The Rundown: Davis Gets a Rest, Gausman Learns to Pitch

Kevin Gausman pitches in Sarasota.
GulfBird Photo/Craig Landefeld

The Orioles finally won their first home series of the season and now head to the west coast in hopes of turning their season around. I always try to be optimistic, but the month of April has taken its toll after the team lost 20 games. My optimistic take is if the O’s can somehow creep back to .500 by the All-Star break then they will have a chance to make a run at the second Wild Card.

 

Davis Takes a Mental Break

It worked out perfectly for Buck Showalter to bench Chris Davis two games in a row with the team facing left-handers back to back. As Showalter pointed out, the team has tried a lot of things to get Davis back on track, but it just hasn’t worked. We all hope it happens as the organization is stuck with the first baseman for years to come. When it becomes mental, there is no way of knowing if a player will ever break out of his funk.

To make things more difficult, Pedro Alvarez is on fire and Mark Trumbo is returning. There’s no way Alvarez can be benched in favor of Davis. Does Showalter start Trumbo in right field and have Alvarez at designated hitter with Davis back at first base? This team is already horrendous defensively and using Trumbo in right field will only add to it.

I have a feeling that is the route they will go with the potential of Danny Valencia playing third base. That’s as ugly as it gets and I’m sure this is keeping Showalter up at night thinking about the putrid defense and not a lot of options to fix it.

It should be noted that Trumbo is a much better hitter when he is in the field than being used as a designated hitter so if the team does go this route, hopefully Trumbo can provide a boost offensively that will overshadow his deficiencies as a fielder.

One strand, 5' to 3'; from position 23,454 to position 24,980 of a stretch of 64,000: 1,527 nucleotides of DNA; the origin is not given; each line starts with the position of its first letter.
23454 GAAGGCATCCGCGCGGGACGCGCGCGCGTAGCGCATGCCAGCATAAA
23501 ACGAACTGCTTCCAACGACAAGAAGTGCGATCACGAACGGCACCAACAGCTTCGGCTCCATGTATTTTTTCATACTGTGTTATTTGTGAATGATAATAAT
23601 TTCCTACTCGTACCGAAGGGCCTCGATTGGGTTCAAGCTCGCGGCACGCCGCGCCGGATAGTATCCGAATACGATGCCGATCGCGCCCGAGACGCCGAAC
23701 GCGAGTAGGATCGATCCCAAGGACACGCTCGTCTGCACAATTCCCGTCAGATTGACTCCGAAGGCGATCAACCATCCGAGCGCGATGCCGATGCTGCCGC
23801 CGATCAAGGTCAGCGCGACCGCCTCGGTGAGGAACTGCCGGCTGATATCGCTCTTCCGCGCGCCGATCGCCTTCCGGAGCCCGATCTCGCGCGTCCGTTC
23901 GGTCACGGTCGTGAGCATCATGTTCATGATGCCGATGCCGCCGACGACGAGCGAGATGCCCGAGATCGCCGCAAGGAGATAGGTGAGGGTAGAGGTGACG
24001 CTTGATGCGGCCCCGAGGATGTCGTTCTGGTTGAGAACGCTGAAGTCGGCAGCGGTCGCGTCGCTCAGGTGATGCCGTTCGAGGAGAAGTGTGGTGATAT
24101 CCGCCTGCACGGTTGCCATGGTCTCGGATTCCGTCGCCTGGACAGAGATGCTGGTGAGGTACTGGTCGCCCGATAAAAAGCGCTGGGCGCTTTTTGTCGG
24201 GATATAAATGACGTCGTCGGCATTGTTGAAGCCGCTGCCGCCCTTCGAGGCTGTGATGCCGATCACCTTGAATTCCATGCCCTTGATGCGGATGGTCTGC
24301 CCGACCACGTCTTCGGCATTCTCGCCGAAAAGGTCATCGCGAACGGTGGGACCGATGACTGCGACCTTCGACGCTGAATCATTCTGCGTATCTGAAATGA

Gausman Pitching Well

Kevin Gausman made it a point to start the season better than he has in the previous two years and thus far, he is living up to it. It looked like the same Gausman after he allowed six earned runs in his first start of the season, but the right-hander has not allowed more than three runs in his last five.

There are a few differences with Gausman this year as his fastball velocity is down almost three miles per hour compared to his career average of 95.7, and his slider percentage is at a career high of 18 percent.

Gausman has said he is throwing more two seam fastballs so that explains why his velocity is down, but he has also learned less is more and is able to control the fastball better because he isn’t throwing max velocity on every pitch.

The biggest factor is the usage of the slider as it is giving hitters another pitch to worry about, which has made his other pitches more effective. I think Gausman is still learning how to pitch with less velocity on the fastball as there have been times that hitters have put good swings on if he misses his location. Still, it’s only going to be a positive moving forward, as he is no longer just a two-pitch guy.

This entry was posted in Bird Feed, Blog View, Featured by Phil Backert. Bookmark the permalink.

About Phil Backert

Phil Backert
Phil Backert grew up in Rising Sun, Maryland loving the Orioles, Ravens, and Terps. After going away to college outside Philadelphia and playing baseball for four years, he moved back to Maryland, and currently resides in White Marsh. Phil interned with Sports Talk 1570AM, WNST during college which eventually led...more

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